Bill Idelson pens Tea and Empathy, which first aired on 17 January, 1978. It’s another of those episodes that has a lots going on. Hawkeye (Alan Alda) deals with a British Major, Ross (Bernard Fox), who demands that Hawkeye release his still injured soldiers so that they may return to action.
B.J. (Mike Farrell) deals with a patient suffering from a morphine addiction, and Father Mulcahy (William Christopher) and Klinger (Jamie Farr) work to track down some stolen penicillin, after the thief confesses before he heads State-side. And through it all, the war, and the injured drive the work in the operating room, and clashing with Charles (David Ogden Stiers).
But perhaps Hawkeye’s take on Ross is wrong, and B.J. works hard to help his patient through withdrawals while the Father and Klinger face danger to recover the camp’s stolen medicine.
It’s a quick-paced episode, there’s not a lot of underlying messages, just another week of war, antics, and melancholy. There’s a lot attempting to be mined between Houlihan (Loretta Swit) and Charles, as they attempt to raise themselves above the level of everyone else in the camp, which constantly backfires into them seemingly caught in not quite romantic escapades – honestly this feels like a bit of a strain, as if the writers are trying to figure out how to move the characters forward in their arcs.
Your Hit Parade was penned by Ronny Graham and first aired on 24 January, 1978.
When tempers run high, and the 4077th is being overrun by patients, Radar (Gary Burghoff) attempts to raise company spirits by taking on the role of a radio deejay, and attempting to keep the platters spinning, which involves boring Charles’ record player. Settling into a radio personality takes him some time, and he gets help from Klinger, but how far is too far?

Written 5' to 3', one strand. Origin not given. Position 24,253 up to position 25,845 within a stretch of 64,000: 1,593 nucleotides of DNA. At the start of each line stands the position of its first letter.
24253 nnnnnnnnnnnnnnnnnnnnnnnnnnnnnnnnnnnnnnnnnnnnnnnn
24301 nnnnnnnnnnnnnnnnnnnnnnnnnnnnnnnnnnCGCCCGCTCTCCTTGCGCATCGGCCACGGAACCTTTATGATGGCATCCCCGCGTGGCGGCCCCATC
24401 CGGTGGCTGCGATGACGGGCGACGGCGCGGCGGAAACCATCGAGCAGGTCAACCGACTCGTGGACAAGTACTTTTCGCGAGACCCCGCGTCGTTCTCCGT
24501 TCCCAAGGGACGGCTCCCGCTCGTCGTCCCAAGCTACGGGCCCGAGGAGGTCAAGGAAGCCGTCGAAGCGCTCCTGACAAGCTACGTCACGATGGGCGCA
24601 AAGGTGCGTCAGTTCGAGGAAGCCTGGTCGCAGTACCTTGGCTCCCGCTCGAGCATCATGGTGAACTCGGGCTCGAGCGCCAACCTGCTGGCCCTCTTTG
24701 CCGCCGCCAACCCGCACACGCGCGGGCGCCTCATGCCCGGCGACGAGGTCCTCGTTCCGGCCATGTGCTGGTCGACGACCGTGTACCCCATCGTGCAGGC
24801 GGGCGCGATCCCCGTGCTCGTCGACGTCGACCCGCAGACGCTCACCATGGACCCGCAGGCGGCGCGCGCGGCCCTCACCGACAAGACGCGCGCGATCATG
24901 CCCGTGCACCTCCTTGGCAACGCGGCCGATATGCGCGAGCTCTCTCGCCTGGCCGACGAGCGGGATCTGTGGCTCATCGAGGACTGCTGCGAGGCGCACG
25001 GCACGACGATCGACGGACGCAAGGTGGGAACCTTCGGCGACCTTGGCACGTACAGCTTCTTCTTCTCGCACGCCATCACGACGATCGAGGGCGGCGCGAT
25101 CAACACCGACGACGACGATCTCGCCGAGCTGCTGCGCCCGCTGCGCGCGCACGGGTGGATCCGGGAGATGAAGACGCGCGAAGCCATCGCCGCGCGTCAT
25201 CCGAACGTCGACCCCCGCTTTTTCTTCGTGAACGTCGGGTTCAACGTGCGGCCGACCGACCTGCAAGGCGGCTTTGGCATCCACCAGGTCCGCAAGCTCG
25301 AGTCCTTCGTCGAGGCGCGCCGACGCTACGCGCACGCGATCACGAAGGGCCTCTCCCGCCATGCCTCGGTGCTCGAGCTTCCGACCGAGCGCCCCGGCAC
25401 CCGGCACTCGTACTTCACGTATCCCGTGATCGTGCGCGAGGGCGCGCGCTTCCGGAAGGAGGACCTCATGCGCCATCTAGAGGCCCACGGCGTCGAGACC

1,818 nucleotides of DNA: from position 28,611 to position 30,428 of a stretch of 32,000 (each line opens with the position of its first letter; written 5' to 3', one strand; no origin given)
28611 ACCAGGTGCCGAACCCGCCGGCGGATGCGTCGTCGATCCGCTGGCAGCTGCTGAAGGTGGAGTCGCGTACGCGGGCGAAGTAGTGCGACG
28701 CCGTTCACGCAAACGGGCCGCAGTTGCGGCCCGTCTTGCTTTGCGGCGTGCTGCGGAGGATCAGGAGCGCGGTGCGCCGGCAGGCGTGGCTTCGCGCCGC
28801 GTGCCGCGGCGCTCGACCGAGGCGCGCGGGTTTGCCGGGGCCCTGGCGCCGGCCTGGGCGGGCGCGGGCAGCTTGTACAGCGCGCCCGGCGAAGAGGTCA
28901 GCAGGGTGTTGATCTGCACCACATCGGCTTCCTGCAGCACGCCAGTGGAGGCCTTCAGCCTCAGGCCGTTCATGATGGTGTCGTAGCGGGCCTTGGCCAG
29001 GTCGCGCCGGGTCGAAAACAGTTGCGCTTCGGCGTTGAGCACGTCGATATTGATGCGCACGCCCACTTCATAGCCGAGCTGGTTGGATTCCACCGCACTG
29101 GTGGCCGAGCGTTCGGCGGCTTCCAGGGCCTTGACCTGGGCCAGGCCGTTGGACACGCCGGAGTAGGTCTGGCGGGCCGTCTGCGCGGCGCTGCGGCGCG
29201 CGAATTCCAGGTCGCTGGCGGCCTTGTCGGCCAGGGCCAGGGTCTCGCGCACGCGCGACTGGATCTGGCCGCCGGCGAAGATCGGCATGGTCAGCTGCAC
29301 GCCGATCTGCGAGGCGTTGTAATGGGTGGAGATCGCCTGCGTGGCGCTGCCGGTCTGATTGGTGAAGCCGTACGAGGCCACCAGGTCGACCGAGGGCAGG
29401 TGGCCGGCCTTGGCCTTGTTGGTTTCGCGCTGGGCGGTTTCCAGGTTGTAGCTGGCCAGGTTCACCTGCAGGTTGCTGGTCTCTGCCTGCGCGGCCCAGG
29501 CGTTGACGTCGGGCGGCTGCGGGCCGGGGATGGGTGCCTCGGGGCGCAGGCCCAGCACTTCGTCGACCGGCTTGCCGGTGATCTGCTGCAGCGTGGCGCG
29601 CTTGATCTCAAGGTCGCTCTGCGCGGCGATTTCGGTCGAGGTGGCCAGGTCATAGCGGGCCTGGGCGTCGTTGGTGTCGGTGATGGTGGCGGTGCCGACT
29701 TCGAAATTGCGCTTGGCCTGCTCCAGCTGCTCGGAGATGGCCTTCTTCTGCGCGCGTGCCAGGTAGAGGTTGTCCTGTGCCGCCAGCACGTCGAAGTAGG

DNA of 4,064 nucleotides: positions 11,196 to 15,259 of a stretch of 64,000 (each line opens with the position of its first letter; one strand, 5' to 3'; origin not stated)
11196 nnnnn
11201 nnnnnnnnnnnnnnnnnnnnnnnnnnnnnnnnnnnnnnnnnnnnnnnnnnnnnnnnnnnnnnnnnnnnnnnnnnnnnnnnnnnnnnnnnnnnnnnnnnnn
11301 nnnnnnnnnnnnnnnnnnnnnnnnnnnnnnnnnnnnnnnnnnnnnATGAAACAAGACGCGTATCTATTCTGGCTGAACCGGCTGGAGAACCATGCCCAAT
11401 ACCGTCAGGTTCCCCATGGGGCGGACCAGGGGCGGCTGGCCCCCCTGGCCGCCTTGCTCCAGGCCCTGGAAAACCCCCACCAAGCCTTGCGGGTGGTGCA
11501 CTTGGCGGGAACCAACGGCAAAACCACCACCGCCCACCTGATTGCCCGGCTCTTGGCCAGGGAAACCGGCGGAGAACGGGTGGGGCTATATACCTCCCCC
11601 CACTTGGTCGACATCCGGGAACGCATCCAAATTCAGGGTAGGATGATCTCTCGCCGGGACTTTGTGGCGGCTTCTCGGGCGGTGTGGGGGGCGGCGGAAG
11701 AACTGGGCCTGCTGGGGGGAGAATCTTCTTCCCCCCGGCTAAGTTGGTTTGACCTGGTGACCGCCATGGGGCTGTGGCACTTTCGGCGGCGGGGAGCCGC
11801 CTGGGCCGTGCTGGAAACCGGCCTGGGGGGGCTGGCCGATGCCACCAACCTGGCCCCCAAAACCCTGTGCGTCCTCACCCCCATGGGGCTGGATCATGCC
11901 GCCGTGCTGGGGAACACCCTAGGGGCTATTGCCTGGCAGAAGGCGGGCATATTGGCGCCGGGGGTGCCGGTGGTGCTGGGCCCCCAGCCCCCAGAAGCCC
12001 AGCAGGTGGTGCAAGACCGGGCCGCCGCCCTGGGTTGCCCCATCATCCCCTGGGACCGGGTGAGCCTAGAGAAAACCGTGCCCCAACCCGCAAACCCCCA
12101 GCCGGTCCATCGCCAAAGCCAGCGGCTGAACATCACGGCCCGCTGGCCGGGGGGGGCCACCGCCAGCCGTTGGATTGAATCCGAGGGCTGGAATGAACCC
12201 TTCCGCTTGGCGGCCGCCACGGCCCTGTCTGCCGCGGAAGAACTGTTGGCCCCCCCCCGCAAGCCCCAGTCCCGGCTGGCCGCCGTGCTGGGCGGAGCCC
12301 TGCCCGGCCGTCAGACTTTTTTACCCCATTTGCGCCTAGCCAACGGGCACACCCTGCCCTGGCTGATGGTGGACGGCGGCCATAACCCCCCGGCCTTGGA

And what will the rest of the camp think?
Klinger also loves the idea of the camp speakers playing music, while Charles continues to exacerbate every situation. The continual arrival of patients causes a number of patients to be re-housed in a number of locations including the mess tent, and various quarters including the Swamp.
This causes a number of men to have be quartered together, including, Hawkeye, B.J., Charles and Potter (Harry Morgan). Charles is infuriated, and stakes a claim in Houlihan’s tent, but no one is going to get any sleep anyway, because the camp has to keep working, and find any source of supplies that they can.
Everything works out in the end, except for Radar’s stacking the platters, Potter pulls the plug on that.
What’s Up, Doc? was penned by Larry Balmagia, and first debuted on 30 January, 1978.
Tensions are high in the O.R. because Houlihan is irate with everyone, snaps at one of her nurses, and takes shots at everyone. Eventually she opens up to Hawkeye, who works to help her figure out what is going on.
Meanwhile, Klinger comes up with a new attempt to get out of the Army, he tries to pursue a hardship excuse, by claiming he has nine children. Unfortunately all of the pictures are of the children of the officers in the camp. Charles gets taken hostage by a patient (Charles Frank) that wants to go home and Hawkeye checks to see if Houlihan is pregnant with some help from one of Radar’s rabbits.
The only way to use one of Radar’s rabbits, is to operate on the rabbit to remove the ovaries, as Radar demands that his pet, Fluffy by name, not be killed, as would usually be the process when this was done.
When the patient that is holding Charles hostage demands to go home to Idaho with his hostage, Klinger volunteers to go as his hostage (surprise!).
The camp works to resolve the issue, while Houlihan waits for her test results, and Radar worries over the condition of Fluffy.
There’s more madcap antics and melancholy to come next week as I continue my tour of duty with the 4077th.